- all inherently chiral molecules A simple example of inherent chirality is that of corannulene commonly referred to as bowl chirality in the literature
- The theme of chemical chirality or the handedness of the molecular structure of certain substances, appears in many works of fiction. Although little
- Planar chirality is the special case of chirality for two dimensions. Most fundamentally, planar chirality is a mathematical term, finding use in chemistry
- term supramolecular chirality is used to describe supramolecular assemblies that are non - superposable on their mirror images. Chirality in supramolecular
- in order to control the stereochemical outcome of the synthesis. The chirality present in the auxiliary can bias the stereoselectivity of one or more
- exhibit chirality due to the presence of a two - fold rotation axis. Planar chirality may also provide for chirality without having an actual chiral center
- molecule is called an enantiomer or is said to exhibit chirality or enantiomerism. The term chiral comes from the Greek word for the human hand, which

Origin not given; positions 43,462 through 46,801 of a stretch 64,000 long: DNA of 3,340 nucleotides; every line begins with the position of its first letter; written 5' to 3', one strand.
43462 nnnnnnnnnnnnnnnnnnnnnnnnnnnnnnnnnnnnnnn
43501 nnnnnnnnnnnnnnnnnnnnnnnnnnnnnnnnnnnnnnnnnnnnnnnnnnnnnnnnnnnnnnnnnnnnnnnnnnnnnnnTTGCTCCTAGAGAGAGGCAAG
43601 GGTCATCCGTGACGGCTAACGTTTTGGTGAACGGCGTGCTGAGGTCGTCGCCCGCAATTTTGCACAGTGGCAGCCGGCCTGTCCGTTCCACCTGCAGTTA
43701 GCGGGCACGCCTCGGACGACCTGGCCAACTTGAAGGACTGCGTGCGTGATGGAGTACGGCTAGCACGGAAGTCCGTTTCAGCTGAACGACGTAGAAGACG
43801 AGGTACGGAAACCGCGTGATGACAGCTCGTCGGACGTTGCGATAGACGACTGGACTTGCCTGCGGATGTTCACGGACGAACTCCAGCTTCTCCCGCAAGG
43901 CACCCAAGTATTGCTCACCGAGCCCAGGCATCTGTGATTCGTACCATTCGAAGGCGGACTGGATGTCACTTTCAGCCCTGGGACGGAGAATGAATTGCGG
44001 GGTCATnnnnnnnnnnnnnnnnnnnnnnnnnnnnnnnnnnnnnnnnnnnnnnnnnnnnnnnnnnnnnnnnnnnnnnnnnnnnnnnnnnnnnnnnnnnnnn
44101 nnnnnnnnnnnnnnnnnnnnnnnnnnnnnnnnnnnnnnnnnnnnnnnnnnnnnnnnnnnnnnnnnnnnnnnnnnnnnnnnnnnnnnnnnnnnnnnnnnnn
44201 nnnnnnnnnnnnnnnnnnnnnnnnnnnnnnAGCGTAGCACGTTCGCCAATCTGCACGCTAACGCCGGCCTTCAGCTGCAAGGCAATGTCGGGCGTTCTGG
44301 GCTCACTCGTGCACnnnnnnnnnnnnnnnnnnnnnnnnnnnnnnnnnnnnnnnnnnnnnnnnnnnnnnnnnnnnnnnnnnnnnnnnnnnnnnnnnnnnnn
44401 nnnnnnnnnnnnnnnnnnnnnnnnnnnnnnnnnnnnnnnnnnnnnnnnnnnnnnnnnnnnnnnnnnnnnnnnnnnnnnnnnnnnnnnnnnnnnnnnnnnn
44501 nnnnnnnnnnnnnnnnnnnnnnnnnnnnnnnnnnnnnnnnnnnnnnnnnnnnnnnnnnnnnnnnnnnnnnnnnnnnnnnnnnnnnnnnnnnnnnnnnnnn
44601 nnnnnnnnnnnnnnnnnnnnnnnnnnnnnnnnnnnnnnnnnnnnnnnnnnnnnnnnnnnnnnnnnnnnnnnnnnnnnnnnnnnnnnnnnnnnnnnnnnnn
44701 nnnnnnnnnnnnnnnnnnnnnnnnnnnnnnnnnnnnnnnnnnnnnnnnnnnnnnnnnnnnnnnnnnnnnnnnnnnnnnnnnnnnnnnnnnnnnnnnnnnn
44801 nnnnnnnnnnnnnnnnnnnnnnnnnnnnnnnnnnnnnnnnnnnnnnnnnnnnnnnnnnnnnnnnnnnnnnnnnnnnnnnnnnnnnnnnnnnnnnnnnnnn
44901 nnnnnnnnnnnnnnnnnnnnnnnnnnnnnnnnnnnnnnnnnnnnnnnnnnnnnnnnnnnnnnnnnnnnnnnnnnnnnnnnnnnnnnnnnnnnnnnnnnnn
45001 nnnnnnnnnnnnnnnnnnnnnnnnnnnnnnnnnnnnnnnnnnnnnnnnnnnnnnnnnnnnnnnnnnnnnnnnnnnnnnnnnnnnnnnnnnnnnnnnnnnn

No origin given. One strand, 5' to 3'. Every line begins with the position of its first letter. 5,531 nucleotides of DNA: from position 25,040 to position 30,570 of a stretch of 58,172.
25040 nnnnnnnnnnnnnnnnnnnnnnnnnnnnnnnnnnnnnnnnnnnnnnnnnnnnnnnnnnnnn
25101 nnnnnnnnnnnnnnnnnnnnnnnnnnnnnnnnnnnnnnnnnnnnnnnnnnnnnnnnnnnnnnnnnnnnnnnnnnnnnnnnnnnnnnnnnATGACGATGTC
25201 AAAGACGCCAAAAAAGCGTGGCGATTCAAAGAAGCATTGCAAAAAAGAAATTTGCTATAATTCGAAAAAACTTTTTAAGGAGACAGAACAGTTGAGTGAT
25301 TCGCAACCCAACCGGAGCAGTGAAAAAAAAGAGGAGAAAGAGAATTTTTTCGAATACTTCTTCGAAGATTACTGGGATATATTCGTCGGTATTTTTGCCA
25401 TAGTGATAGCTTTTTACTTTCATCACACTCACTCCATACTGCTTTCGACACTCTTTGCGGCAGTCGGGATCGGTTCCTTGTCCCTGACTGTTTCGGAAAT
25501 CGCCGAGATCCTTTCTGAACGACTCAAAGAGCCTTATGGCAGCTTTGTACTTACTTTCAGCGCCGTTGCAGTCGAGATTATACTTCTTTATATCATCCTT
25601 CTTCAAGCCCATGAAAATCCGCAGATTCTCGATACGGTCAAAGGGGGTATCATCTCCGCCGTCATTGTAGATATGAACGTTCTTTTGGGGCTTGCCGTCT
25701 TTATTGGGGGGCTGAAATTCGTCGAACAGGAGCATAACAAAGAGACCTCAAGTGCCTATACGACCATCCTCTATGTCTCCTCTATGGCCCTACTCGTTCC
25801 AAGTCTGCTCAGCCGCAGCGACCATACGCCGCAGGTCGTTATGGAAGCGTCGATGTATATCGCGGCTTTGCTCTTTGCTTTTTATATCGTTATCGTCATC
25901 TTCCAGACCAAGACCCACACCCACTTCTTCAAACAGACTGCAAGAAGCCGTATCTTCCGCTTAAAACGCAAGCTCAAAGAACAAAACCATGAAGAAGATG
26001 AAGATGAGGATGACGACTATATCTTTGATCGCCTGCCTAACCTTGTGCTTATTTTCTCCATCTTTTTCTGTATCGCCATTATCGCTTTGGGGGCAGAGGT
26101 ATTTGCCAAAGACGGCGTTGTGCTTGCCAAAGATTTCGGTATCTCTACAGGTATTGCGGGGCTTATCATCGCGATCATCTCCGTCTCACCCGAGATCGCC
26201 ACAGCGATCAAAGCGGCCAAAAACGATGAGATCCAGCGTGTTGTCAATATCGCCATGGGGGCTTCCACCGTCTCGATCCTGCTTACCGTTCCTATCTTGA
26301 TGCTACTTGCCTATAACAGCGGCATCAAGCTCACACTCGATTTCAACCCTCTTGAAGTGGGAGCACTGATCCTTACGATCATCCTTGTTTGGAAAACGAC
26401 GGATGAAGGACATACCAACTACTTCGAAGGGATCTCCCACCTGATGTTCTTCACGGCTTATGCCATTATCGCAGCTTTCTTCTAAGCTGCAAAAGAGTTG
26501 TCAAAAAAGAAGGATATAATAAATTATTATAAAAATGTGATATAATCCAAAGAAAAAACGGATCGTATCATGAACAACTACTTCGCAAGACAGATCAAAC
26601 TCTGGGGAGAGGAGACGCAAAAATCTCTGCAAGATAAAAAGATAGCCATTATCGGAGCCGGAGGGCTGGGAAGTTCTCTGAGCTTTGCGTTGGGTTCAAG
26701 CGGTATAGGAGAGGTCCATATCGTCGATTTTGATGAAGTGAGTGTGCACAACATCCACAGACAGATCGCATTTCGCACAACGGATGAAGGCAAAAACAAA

- Chirality handedness is a property of asymmetry. Chirality may also refer to: Chirality chemistry a property of molecules having a non - superimposable
- Chiral Lewis acids CLAs are a type of Lewis acid catalyst that effects the chirality of the substrate as it reacts with it. In such reactions the synthesis
- Chirality is a peer - reviewed scientific journal covering chiral chemistry in relation with physiology. Chirality home page Official website Chirality
- on chiral discrimination Chirality 6 2 47 50. doi: 10.1002 chir.530060202. ISSN 1520 - 636X. Chirality 2004 Symposium and Exhibit Chirality 16
- Chirality is a solo piano album by American pianist John Burke. In an homage to Johann Sebastian Bach, Chirality used the chemical property of asymmetry
- A chiral derivatizing agent CDA also known as a chiral resolving reagent, is a chiral auxiliary used to convert a mixture of enantiomers into diastereomers